dancing with the carrs

A former Maui farm boy, Stanford Carr - here with wife Kathy - is today one of Hawaii’s biggest developers. But it’s for his charitable work that he’s being honored by the March of Dimes at Saturday’s Governor’s Ball

Wednesday - November 03, 2010
By Katherine Nichols
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Among Carr’s new projects is refurbishing the Makena Resort on Maui

A former Maui farm boy, Stanford Carr is one of Hawaii’s biggest developers, but it’s for his generosity and willingness to help, often doing more than is expected, that he’s being honored by the March of Dimes

Stanford Carr is holding court unexpectedly next to the elevators in the downtown office of his eponymous development company. What’s supposed to be a photo shoot with his wife, Kathy, faces repeated interruption as Carr greets every person passing through with an airborne, casual hand clasp and quick slap on the back. His boisterous laugh and self-effacing jokes while cradling Kathy in his tuxedoed arms make it a show worth watching.

But it’s clear that everyone who strolls through the doors of Stanford Carr Development admires its CEO, no matter what he’s doing - possibly because he spends so much of his spare time helping others.

This is one of the reasons why the March of Dimes Hawaii Chapter will honor him at Saturday’s Governors’ Ball with the Franklin Delano Roosevelt Award for Distinguished Community Service.

“Stanford has done so much in the community,” says Carmella Hernandez, March of Dimes state director. “When somebody comes to him for help, he goes above and beyond. He gives 110 percent.”

This became even more apparent when the March of Dimes set a goal of raising $375,000 at the 2010 event. Carr, who wanted this year to be the best ever, bumped the target up to $500,000, and jumped into the fundraising efforts himself.

“He doesn’t do things small,” adds Hernandez. “He does things big. He pitches in and helps in a multitude of different ways. It’s been amazing working with him.”

Stanford and Kathy have personal reasons for helping March of Dimes

But his motivations for helping the March of Dimes run deeper than his pervasive desire to serve the community. Two of the Carr’s three children, ages 11, 8 and 6, were born prematurely and endured an extended stint in the Neonatal Intensive Care Unit (NICU) at Kapiolani Medical Center for Women & Children.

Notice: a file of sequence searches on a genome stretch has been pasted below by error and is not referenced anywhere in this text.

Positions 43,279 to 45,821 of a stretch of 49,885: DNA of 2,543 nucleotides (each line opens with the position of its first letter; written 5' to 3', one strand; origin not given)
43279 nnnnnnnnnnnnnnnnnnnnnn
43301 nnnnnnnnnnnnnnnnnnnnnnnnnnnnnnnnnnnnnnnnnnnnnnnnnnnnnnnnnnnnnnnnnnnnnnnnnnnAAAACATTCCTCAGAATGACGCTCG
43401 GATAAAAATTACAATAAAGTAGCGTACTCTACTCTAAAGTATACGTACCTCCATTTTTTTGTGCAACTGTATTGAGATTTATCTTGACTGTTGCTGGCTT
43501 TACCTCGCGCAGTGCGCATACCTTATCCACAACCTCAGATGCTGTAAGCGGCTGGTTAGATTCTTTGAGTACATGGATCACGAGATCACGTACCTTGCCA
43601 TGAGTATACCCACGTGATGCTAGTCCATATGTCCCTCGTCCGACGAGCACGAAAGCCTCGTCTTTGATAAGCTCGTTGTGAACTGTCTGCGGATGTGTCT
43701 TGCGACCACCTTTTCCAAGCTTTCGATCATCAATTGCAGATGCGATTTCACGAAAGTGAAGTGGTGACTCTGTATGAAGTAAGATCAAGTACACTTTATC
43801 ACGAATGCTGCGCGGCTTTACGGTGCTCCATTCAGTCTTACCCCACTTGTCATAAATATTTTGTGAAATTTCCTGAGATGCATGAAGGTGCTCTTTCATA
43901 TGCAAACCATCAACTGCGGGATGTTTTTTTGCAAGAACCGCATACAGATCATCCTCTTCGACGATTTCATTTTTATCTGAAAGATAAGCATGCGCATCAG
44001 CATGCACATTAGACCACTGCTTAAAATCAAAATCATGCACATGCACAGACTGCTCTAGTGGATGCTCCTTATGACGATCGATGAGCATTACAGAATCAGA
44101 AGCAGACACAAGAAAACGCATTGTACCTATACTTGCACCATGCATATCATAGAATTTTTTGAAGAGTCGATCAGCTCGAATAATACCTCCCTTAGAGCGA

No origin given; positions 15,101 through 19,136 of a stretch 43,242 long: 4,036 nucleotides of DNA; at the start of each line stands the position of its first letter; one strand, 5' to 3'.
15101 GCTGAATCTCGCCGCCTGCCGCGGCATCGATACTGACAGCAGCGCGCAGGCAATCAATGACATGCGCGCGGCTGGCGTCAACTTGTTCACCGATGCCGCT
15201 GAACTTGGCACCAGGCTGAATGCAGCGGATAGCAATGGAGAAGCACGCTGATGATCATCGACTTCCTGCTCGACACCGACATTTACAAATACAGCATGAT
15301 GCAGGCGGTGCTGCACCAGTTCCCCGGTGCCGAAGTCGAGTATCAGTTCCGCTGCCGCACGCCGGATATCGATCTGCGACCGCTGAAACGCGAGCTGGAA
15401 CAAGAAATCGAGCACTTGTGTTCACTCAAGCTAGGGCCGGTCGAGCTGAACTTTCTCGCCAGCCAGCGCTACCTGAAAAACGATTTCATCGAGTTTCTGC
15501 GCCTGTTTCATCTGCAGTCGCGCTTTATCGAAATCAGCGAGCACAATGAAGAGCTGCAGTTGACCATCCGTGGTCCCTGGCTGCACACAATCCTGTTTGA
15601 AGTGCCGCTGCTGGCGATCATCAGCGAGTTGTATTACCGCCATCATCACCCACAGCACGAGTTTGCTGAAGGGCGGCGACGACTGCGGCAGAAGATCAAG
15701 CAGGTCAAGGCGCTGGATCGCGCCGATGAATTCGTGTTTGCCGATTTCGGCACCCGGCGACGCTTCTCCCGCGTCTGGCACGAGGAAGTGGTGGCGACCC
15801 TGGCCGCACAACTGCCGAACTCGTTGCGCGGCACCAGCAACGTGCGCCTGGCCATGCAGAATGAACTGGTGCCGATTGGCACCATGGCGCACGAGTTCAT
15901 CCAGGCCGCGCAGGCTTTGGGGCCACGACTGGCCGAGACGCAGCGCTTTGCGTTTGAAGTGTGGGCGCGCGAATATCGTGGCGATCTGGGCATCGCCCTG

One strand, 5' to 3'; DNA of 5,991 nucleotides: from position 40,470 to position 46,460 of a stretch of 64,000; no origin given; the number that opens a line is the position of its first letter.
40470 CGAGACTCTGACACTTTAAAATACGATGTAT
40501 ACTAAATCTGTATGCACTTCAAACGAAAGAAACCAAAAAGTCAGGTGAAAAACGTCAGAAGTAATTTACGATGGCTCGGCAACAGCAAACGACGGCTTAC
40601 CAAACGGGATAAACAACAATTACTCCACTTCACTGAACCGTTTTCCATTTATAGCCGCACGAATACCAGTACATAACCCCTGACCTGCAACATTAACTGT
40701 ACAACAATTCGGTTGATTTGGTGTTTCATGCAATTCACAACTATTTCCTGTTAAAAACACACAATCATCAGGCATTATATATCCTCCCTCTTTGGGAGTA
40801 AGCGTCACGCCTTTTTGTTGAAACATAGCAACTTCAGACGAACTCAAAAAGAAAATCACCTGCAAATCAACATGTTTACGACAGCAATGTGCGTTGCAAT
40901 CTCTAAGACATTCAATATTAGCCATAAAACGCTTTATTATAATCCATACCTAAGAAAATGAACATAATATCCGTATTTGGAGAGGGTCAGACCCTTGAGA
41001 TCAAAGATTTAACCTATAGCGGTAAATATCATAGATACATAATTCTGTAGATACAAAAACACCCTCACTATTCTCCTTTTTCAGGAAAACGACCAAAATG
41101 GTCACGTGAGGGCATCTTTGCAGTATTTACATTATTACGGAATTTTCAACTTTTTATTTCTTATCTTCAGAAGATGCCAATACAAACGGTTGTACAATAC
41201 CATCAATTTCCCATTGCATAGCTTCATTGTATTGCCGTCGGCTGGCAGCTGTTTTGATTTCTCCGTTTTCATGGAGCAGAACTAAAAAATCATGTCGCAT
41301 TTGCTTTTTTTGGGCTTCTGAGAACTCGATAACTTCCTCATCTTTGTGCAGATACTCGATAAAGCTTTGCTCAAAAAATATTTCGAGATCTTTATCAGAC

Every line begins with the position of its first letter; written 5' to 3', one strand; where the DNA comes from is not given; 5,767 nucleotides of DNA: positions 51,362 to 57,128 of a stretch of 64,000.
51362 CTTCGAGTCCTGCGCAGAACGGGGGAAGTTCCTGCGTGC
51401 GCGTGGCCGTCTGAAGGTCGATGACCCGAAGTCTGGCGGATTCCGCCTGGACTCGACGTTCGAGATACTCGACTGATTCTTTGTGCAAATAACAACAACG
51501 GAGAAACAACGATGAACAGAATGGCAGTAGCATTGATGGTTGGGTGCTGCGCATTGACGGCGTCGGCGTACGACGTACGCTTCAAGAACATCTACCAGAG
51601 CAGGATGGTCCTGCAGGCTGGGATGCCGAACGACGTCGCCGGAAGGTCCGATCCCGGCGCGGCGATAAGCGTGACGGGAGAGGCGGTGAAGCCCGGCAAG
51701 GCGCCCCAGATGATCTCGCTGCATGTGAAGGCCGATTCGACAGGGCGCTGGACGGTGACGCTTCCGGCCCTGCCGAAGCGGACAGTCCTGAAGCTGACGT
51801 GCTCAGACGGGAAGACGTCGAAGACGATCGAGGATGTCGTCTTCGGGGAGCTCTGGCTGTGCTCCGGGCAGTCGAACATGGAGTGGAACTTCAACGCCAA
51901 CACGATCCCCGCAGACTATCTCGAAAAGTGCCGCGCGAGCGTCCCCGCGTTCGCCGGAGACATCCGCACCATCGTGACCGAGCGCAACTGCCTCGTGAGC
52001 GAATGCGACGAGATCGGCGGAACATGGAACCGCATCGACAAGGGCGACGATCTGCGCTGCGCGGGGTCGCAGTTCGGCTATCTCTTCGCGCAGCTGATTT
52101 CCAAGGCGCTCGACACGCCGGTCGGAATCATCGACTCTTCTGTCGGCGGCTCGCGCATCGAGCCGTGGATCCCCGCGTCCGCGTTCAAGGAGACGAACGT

“It was a scary time,” recalls Carr, 48. “You feel so helpless.”

The experience moved the couple to donate $500,000 with Clyde Kaneshiro and his wife (each family gave $250,000) for various services at Kapiolani. Their legacy lives in perhaps the most joyous part of the hospital: The Kaneshiro and Carr Nursery. It’s just one example of how Carr’s efforts have made an impact.

“He gets involved in everything with gusto,” notes Kathy. “He has a big heart. He’s willing to help anybody. He’s a ‘shirt off his back’ kind of guy. He’s just so full of energy, and he uses every ounce of it until he has none.”

In his workplace, numerous awards line the halls, testaments to Carr’s professional accomplishments. But on display in his corner office is the life balance he seeks. Rolls of architectural plans overflow from a basket, gifts from citizens and colleagues claim prime real estate rather than getting shelved, and family photos and his children’s artwork fill the walls. The warmth and slight chaos reflect a personality that engages people and fresh pursuits at every turn.

There’s the demanding work schedule in a company with 50 employees on three islands, a new fitness routine with a trainer, and involvement in charities that include Honolulu Theatre for Youth, American Heart Association and Hawaii Council on Economic Education. And that doesn’t include the pro bono efforts, such as constructing the 80-unit Maili Land Transitional Housing project in Waianae, another transitional housing project on Maui for people emerging from incarceration and a homeless shelter on the Big Island.

But he does save most weekends for family, friends and cherished activities. Beach-going, snorke-

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